This PaperAntiandrogensAll
Advancing combination treatment with glycyrrhizin and boswellic acids for hospitalized patients with moderate COVID-19 infection: a randomized clinical trial
Adel A Gomaa, Hamdy S Mohamed, Rasha B Abd-Ellatief, Mohamed A Gomaa, Doaa S Hammam
Inflammopharmacology, doi:10.1007/s10787-022-00939-7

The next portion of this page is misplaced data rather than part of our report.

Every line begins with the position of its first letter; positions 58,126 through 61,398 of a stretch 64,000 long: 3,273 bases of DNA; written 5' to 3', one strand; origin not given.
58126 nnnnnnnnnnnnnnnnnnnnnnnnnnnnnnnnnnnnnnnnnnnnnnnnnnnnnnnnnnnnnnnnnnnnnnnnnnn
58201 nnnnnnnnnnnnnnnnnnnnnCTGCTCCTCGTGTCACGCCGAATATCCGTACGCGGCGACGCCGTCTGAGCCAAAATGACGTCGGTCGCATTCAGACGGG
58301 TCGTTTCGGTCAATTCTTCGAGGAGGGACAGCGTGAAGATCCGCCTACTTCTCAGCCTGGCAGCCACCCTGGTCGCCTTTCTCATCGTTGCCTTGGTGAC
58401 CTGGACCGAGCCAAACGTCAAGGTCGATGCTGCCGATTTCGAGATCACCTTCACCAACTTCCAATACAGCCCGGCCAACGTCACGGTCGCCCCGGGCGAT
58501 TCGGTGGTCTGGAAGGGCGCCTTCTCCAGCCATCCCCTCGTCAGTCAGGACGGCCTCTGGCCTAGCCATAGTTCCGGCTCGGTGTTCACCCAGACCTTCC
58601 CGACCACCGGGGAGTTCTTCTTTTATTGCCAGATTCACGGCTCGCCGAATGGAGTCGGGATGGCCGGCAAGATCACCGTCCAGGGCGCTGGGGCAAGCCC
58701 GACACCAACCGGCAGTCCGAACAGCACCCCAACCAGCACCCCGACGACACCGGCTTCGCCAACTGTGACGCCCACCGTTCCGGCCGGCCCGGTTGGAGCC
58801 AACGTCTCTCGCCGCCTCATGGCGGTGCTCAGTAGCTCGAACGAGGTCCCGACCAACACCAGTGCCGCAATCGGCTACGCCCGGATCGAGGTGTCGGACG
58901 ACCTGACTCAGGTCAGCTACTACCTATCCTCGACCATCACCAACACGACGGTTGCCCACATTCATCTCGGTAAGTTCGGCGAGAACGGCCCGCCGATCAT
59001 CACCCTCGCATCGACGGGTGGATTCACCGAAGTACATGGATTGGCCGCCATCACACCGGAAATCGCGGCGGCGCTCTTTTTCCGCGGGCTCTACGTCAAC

Recent evidence points to a potential therapeutic role for glycyrrhizin(GR) and boswellic acids (BA) in the treatment of COVID-19 but conclusive evidence is lacking. Our aim is to investigate the efficacy of GR + BA versus placebo for the treatment of hospitalized patients with moderate SARS-CoV-2 or COVID-19 variants infection. The current study is a randomized, double-blind, placebo-controlled, single-center trial. Patients with SARS-CoV-2 or COVID-19 variants diagnosed by PCR test who were admitted to Sohag University hospital were eligible if they were at least 18 years of age and had moderate symptoms. Patients were randomly assigned to receive oral GR capsule (60 mg) and BA (200 mg) twice daily for 14 days or a matching placebo. All patients also received treatment with the institutional protocol for COVID-19. The primary outcome was mortality and time to recovery. Secondary outcome was clinical status score, 14 days after receiving study drugs. Adverse events from use of study drugs have been evaluated for up to 14 days. The trial is registered at (Identifier NCT04487964). During the 6-month enrollment period (June-November, 2021) only 50 patients (54% women; median age 60 years, IQR 54-65) met eligibility and were randomly assigned. Evaluation of the primary outcome at 14 days showed that there were five deaths in the placebo group and no deaths in the GR + BA group. With regard to recovery time, it was significantly shorter (p = 0.0001) in the group receiving GR + BA capsule compared to the placebo group (median 7.0; IQR 6.0-8.0 days vs. median 12.5; IQR 12-20 days). Clinical status on the ordinal score scale as a secondary outcome showed a significant difference between the GR + BA group (median (IQR) score, 2 [2-3]) and placebo groups (mean (IQR) score, 3 [3-5.5]). There was a significant decrease in CRB (p = 0.000041) in GR + BA compared with the placebo group. In conclusion, this safe, inexpensive, antiviral, immunomodulating and anti-inflammatory combination may be considered for use in mild to moderate infections of SARS-CoV-2 or COVID-19 variants. The study is limited by the small sample size; therefore, larger randomized trials are required. Keywords COVID-19 • Glycyrrhizin • Boswellic aids • Mortality rate • Time to recovery • Clinical status score Abbreviations BA Boswellic acids ACE2 Angiotensin-converting enzyme 2 COVID-19 Coronavirus disease 2019 CRB C-reactive protein GR Glycyrrhizin HMGB1 High-mobility group box 1 protein HsGAPDH Human GAPDH IQR Interquartile rang NLRP3 Nod-like receptor protein3 NF-κB3 Nuclear factor kappa B3 SARS-CoV-2 Severe acute respiratory syndrome coronavirus-2 Inflammopharmacology * Adel A. Gomaa